THERE'S an app for that. Apple's 2009 marketing slogan became such a hit - in the playground, in the office, on the high street - that in 2010 the technology giant trademarked it. You can still banter with it ("My wife's left me, Steve." "There's an app for that.") but you can't use it for commercial purposes.

It's bang on, though. There generally is an app for that. But if you don't have access to the app that will solve your problem, what then?

Passengers, politicians and the general public have been appalled by this week's First Glasgow fare hikes and the company has said it will now think again. Fares for under 16s are to rise by more than 40 per cent while unaccompanied child concessions have bitten the proverbial. Not content with penalising children, First went for another vulnerable group: the unemployed. Unemployed passengers are to be gifted a 10 per cent fare hike, increasing the cost of travel to interviews and to sign on for benefits.

First Glasgow is, of course, a private company with all associated commercial demands. However, despite the fact that it provides a vital public service, the firm seems to have comprehensively failed to take account of the circumstances of the people in the city in which it operates.

The DWP is closing or is to close six Jobcentres across Glasgow, meaning those who need their services will have to travel greater distances, needing two or more buses to get there. It is a city with areas of extreme deprivation and the lowest level of car ownership in Scotland - the bus is vital for people to access local amenities, shop, work, and so on. It has to be affordable.

In the same fare increase announcement, First Glasgow revealed some ticket prices are frozen - but only for the right sort of passenger. The sort who can afford a smart phone and has the savvy - and the patience - to download an app and work out how to use it.

It’s between 25p and £1.50 cheaper to use the mTickets app. (As an aside, can we please stop random capitals and failure to use a capital where a capital should be. It stems from the nonsense of iBook. I blame you, Steve Jobs, and I’m looking at you, sportscotland.)

In response, Graeme Macfarlan, Commercial Director for First Glasgow, said the mTicket app speeds up journeys as people with mobile tickets don't need to hold up other passengers as they faff about for change and wait for a paper ticket to print.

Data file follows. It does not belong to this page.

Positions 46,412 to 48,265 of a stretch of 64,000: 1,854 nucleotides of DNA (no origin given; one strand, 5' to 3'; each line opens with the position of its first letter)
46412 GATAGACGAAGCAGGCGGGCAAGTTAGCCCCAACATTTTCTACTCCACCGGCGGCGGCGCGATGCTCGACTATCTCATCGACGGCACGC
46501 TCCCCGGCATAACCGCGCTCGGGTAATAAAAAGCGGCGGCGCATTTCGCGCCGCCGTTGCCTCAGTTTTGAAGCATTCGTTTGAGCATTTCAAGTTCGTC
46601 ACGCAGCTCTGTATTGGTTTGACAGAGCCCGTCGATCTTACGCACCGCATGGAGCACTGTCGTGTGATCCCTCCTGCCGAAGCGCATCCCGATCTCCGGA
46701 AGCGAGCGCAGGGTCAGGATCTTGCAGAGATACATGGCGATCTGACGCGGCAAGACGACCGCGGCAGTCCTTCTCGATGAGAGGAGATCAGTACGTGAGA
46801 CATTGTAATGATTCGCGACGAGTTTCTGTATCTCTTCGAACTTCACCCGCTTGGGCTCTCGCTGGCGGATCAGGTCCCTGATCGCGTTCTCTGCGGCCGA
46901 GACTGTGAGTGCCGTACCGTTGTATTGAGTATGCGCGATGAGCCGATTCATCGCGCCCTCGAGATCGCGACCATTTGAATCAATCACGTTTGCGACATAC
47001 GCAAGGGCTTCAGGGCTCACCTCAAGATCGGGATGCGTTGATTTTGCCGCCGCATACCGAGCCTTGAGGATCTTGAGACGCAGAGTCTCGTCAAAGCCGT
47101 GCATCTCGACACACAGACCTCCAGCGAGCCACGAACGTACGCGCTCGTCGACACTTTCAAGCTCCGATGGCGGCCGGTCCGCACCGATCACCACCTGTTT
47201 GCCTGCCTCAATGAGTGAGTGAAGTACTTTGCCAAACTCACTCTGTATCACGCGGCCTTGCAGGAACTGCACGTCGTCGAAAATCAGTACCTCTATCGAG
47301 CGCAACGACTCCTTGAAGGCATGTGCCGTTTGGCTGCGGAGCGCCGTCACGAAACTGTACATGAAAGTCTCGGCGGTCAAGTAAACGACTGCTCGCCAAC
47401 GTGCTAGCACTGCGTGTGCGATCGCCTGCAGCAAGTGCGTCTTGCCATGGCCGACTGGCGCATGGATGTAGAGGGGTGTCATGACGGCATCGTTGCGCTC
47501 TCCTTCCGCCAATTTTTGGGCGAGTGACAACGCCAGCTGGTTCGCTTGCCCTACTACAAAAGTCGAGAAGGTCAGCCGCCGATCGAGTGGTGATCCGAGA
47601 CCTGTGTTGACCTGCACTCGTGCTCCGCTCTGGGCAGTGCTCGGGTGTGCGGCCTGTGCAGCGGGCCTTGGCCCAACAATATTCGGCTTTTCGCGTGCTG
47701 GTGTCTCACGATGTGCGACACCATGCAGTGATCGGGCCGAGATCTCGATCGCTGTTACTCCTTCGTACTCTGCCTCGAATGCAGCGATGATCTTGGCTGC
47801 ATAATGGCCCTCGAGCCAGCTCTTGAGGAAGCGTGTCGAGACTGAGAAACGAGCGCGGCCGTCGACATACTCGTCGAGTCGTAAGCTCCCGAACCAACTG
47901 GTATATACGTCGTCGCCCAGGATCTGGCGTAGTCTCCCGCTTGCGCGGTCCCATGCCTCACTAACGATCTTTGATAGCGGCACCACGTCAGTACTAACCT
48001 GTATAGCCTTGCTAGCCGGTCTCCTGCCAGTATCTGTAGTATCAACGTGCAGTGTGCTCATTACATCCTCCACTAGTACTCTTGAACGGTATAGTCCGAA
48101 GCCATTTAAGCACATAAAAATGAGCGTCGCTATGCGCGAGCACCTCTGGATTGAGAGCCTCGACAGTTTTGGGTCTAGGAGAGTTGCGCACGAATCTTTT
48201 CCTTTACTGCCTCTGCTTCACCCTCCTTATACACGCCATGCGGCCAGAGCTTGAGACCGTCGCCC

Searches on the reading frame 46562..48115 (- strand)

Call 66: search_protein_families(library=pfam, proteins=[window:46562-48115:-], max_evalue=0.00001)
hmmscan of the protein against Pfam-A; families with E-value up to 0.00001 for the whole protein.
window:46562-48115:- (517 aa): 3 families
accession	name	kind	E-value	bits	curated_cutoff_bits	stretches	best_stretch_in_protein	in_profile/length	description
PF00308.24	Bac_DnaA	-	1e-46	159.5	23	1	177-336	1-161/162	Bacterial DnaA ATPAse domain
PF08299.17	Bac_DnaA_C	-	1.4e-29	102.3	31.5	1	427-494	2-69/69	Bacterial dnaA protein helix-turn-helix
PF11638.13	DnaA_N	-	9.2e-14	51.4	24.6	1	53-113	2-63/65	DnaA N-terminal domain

Of course, it used to be that buses were never slowed down by cash transactions as fares were dealt with by the conductor. What has slowed down the boarding process is not customers but job cuts and drivers being expected to take on additional duties.

We're well aware by now of the poverty premium: that people who use pre-payment for gas and electricity pay more; those who can't access best rate bank loans are crooked by payday loans.

Expecting people to have a smartphone is the latest form of poverty premium. Not everyone can afford one, not the upfront cost of the handset or the associated monthly costs.

Some of us just don't want one, don’t want to be tethered to technology.

Firms are constantly bleating at people to download the app. I tried to book an exercise class this week but the website was faulty and the sport centre's phone rang out. "Download the app," I was told. I can't do that because I choose not to have a smartphone.

The shift of necessary services onto mobile technology will only increase. For those of us who stubbornly don't want to pay for a smartphone, tough luck. It's a tax on Luddites.

But there must be solutions for those who are forever priced out of the best deals, whether for want of a bank account, a healthy credit line or the latest mobile phone.

If they can’t do more to level the financial playing field, perhaps the Government should offer subsidised mobile phones to those on low incomes.

Because when it comes to this digital discrepancy, I doubt First will be the last.